Projected Interest Rate Hikes for 2018 Could Make Automotive Loans More Expensive
Rising interest rates could potentially add to the projected decline of new vehicle sales in 2018
Late last week, The News Wheel reported that new vehicle sales were set to fall short of 17 million units in 2018. That projected sales decline is due to a variety of reasons.
Analysts are now adding another reason to the list, as the Federal Reserve has predicted three interest rate hikes for this year.
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The Federal Reserve raises interest rates to keep the economy in check. Without increasing interest rates, high inflation could cause major damage to the economy.
The projected quarter-point increases to interest rates nationwide could add anywhere between $8 and $20 to monthly new car payments. Experian lists the average monthly payment for a new vehicle as $495.
Multiple price hikes added to interest rates might convince consumers to downsize on their next vehicle, removing luxury features or even switching to a smaller segment. Another side effect might involve those consumers flocking to used vehicles instead.
“The monthly payment matters,” said Jonathan Smoke, chief economist for Cox Automotive. “When rates rise, many consumers do not have an option to pay more. We believe higher rates have already led the automotive market to see some shift” toward used-vehicle purchases instead of new ones.”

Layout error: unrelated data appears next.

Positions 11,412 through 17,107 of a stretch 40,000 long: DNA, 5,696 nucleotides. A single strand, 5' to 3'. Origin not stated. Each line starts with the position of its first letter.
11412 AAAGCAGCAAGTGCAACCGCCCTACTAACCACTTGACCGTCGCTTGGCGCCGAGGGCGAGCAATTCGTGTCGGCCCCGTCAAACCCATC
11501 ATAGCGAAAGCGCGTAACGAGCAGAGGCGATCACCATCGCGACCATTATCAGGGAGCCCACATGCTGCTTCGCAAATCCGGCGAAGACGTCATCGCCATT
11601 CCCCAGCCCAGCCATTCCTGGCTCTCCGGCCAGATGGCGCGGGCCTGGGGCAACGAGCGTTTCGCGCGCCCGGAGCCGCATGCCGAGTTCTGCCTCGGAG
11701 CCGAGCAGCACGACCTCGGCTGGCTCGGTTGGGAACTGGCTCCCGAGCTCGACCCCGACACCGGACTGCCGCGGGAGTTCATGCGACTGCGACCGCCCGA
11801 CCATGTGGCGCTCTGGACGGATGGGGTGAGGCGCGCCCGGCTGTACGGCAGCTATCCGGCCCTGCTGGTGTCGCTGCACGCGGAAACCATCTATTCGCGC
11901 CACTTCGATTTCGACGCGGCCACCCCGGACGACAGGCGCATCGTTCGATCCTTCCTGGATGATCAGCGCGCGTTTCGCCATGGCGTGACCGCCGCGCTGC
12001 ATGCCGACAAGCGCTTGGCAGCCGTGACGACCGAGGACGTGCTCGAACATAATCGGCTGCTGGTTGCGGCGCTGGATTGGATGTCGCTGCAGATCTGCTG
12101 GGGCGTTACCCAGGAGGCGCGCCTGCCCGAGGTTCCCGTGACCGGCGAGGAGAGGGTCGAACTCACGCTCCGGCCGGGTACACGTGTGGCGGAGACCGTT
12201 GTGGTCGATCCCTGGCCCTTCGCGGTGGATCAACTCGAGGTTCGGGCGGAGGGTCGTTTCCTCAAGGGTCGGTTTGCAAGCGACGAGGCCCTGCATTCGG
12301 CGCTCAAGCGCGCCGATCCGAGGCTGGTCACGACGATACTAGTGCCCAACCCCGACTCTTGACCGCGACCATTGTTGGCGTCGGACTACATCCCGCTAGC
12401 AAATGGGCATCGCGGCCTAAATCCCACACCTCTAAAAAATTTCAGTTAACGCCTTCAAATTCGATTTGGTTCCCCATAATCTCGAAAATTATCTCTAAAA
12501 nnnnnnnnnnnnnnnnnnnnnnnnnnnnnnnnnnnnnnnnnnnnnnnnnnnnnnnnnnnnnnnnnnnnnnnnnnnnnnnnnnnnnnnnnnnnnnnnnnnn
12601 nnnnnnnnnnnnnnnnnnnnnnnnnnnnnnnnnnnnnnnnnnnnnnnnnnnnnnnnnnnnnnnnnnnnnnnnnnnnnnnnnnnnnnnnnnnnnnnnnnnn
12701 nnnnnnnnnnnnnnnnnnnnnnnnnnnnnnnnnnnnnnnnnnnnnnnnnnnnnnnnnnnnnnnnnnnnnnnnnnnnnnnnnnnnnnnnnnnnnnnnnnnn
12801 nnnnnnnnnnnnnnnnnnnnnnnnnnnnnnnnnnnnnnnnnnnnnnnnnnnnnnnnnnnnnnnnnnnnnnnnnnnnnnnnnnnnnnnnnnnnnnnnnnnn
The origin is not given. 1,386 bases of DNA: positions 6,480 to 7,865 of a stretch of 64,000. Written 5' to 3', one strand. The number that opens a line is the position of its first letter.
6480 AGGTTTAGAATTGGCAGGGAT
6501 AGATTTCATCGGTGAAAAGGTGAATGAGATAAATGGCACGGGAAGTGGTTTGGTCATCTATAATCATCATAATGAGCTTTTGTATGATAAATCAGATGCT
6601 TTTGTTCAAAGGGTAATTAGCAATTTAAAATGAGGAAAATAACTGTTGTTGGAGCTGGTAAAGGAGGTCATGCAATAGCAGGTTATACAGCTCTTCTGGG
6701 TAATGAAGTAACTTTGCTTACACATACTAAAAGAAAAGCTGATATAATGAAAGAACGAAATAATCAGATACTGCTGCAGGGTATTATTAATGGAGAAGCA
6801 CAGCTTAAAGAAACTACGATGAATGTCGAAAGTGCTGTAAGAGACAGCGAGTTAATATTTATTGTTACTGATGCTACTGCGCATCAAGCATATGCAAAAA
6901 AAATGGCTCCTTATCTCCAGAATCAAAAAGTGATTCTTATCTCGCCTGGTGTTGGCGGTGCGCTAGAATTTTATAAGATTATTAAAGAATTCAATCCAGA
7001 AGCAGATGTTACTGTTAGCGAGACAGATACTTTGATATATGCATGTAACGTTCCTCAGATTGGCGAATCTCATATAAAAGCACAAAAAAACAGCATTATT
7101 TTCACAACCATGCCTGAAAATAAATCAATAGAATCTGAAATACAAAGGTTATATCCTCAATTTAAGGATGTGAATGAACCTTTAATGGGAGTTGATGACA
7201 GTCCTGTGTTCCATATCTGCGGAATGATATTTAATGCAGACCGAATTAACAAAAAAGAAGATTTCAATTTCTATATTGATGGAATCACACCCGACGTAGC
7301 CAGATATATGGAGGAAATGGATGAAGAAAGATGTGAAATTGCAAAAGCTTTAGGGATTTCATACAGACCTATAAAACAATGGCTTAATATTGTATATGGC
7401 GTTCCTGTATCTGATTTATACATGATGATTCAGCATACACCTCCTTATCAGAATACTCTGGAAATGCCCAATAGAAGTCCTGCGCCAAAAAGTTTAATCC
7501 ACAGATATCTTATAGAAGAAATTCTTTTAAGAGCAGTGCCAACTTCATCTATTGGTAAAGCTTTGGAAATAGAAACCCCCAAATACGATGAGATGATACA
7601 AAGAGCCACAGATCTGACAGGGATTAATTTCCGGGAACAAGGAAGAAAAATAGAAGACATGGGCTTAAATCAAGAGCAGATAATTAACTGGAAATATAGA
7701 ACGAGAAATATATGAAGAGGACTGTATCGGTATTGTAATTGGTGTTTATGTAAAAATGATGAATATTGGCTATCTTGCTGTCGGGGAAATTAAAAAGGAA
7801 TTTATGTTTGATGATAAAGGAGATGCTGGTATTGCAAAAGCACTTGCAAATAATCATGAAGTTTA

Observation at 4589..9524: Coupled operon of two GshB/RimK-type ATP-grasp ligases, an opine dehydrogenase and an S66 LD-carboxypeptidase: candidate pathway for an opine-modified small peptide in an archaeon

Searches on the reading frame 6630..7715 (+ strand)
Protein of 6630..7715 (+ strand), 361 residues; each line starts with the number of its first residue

Consumers won’t be the only ones affected by rising rates. Higher rates increase the cost needed to provide low-rate financing, eating into the profit margins of major automakers.
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Of course, the same amount of interest rate hikes took place during the course of 2017, a year where the number of automotive loans reached record-high amounts. Furthermore, today’s automotive interest rates are far lower than they were even 10 years ago, when vehicle sales were rather robust and healthy.
Many analysts predict that the added spending power created by the recently-passed tax-reform bill will counteract the added costs that any increasing interest rates create. Nevertheless, monthly payments that cost more certainly won’t attract additional consumers to a new car market that is set to decline.
News Source: Automotive News (subscription required)